A journey of a thousand miles must start with a single step – or so the old adage goes – and if the 2013 British & Irish Lions were looking for a sign of what was to come, their curtain-raising clash with the Barbarians was just that.
After four years of anticipation Warren Gatland’s squad was finally selected, and 15 Welsh, ten Irish, nine English and three Scottish players travelled to Hong Kong led by Sam Warburton – the youngest man to captain the Lions at just 24.
The BaaBaas lay in wait at the stunning Hong Kong stadium, in a match that was steeped in history before it even began.
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This was the first time the Lions had ever pulled on the famous red jersey in Hong Kong, and only the second time they had locked horns with the world-famous invitational Barbarians team.
THE MAIN PROTAGONISTS
On their first meeting at Twickenham in 1977, the Lions had triumphed 23-14 against a fierce BaaBaas line-up that included Lions legends JPR Williams, Gerald Davies, and Gareth Edwards.
And Head Coach Gatland was clearly taking no chances of any other result this time around, naming a very strong starting XV that was led out by Paul O’Connell – taking on the task of leading the Lions one last time, after skippering the 2009 Tour of South Africa.
Indeed, a whopping 15 of the 23-strong squad for that opener in Hong Kong went on to feature in the squad for the first Test against the Wallabies.
It was a chance for the youngsters to impress, with the likes of Stuart Hogg, Taulupe Faletau, and in particular No 10 Owen Farrell – who was given the kicking responsibilities for the match – ready to stake their claim for a Test start.
15 of the 23 playing against the BaaBaas were involved in the first Test in Australia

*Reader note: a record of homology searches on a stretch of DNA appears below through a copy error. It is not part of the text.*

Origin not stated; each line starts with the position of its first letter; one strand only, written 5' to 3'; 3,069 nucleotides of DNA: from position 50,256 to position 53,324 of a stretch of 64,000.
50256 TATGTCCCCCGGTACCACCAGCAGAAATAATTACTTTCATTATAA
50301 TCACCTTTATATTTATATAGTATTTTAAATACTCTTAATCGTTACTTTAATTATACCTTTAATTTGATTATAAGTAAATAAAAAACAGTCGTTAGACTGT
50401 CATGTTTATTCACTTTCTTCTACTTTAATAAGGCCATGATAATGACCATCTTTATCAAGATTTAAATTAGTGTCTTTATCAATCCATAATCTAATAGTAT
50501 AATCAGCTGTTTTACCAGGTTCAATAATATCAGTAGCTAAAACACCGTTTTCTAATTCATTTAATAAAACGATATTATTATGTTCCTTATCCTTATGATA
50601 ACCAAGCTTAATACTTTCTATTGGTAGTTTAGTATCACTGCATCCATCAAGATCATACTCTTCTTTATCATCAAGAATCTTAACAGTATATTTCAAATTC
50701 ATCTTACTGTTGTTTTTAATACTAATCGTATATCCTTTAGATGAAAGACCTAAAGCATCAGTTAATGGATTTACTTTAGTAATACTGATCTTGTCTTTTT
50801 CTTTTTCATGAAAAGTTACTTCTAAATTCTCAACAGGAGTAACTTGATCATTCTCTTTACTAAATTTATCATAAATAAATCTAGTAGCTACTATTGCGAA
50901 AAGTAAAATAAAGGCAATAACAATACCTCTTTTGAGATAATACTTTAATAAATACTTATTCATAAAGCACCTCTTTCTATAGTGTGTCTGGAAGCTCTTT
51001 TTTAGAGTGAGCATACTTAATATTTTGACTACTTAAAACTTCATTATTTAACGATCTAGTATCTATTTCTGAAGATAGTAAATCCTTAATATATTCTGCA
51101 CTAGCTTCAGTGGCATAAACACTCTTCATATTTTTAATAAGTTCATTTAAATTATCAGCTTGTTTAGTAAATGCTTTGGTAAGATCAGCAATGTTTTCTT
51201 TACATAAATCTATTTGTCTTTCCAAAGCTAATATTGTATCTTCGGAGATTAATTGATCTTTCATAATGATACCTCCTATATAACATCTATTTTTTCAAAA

The Barbarians meanwhile, coached by three-time Lion Dai Young, lined up with their usual mix of experience and youth.
Englishmen Elliot Daly and Sam Jones were given a baptism of fire in international rugby, starting the game alongside some of the biggest names in world rugby.
Joe Rokocoko, Dimitri Yachvili, Nick Evans, Schalk Brits and Sergio Parisse all started, while there was room for 2009 Lion James Hook and Rugby World Cup-winner Mike Tindall on the bench.
BARBARIANS 8 – 59 BRITISH AND IRISH LIONS
In the end it was a convincing victory for the Lions in the energy-sapping heat of Hong Kong, as the tourists ran in eight tries.
Farrell outscored Daly by two penalties to one to begin with – Daly’s an impressive long-range effort – before the Lions scored their first try of the Tour.
After a series of pick-and-drives, Wales star Mike Phillips was held up by Parisse, but skipper O’Connell burrowed his way over the line.
Phillips did get his reward just minutes later, powering through a gap and holding off the tackle of Rokocoko, and Farrell – who had converted both tries expertly – made it 23-3 at the interval with a sweetly-struck penalty with the last kick of the half.
The Lions picked up where they left off at the start of the second period, with the impressive Phillips able to dummy and sprint through for his second following a line-out, before a brilliant length-of-the-field effort by the Lions ended in a last-gasp interception.
Dan Lydiate beats Marco Wentzel at a lineout
Kahn Fotuali'i was sent through by Rokocoko, but that was just a brief respite for the BaaBaas as Jonathan Davies notched up a poacher's try and wing Alex Cuthbert crossed the whitewash twice in quick succession.
James Hook came on for the Barbarians to become only the second player – after Riki Flutey – to play for and against the Lions in the professional era.
But there was nothing he could do to stop two more late Lions tries, as Dan Lydiate and replacement Alun Wyn Jones put some gloss on the win.
A GOOD RUN OUT
While the margin of victory was handsome, Gatland insisted the match had been a far more closely-fought encounter.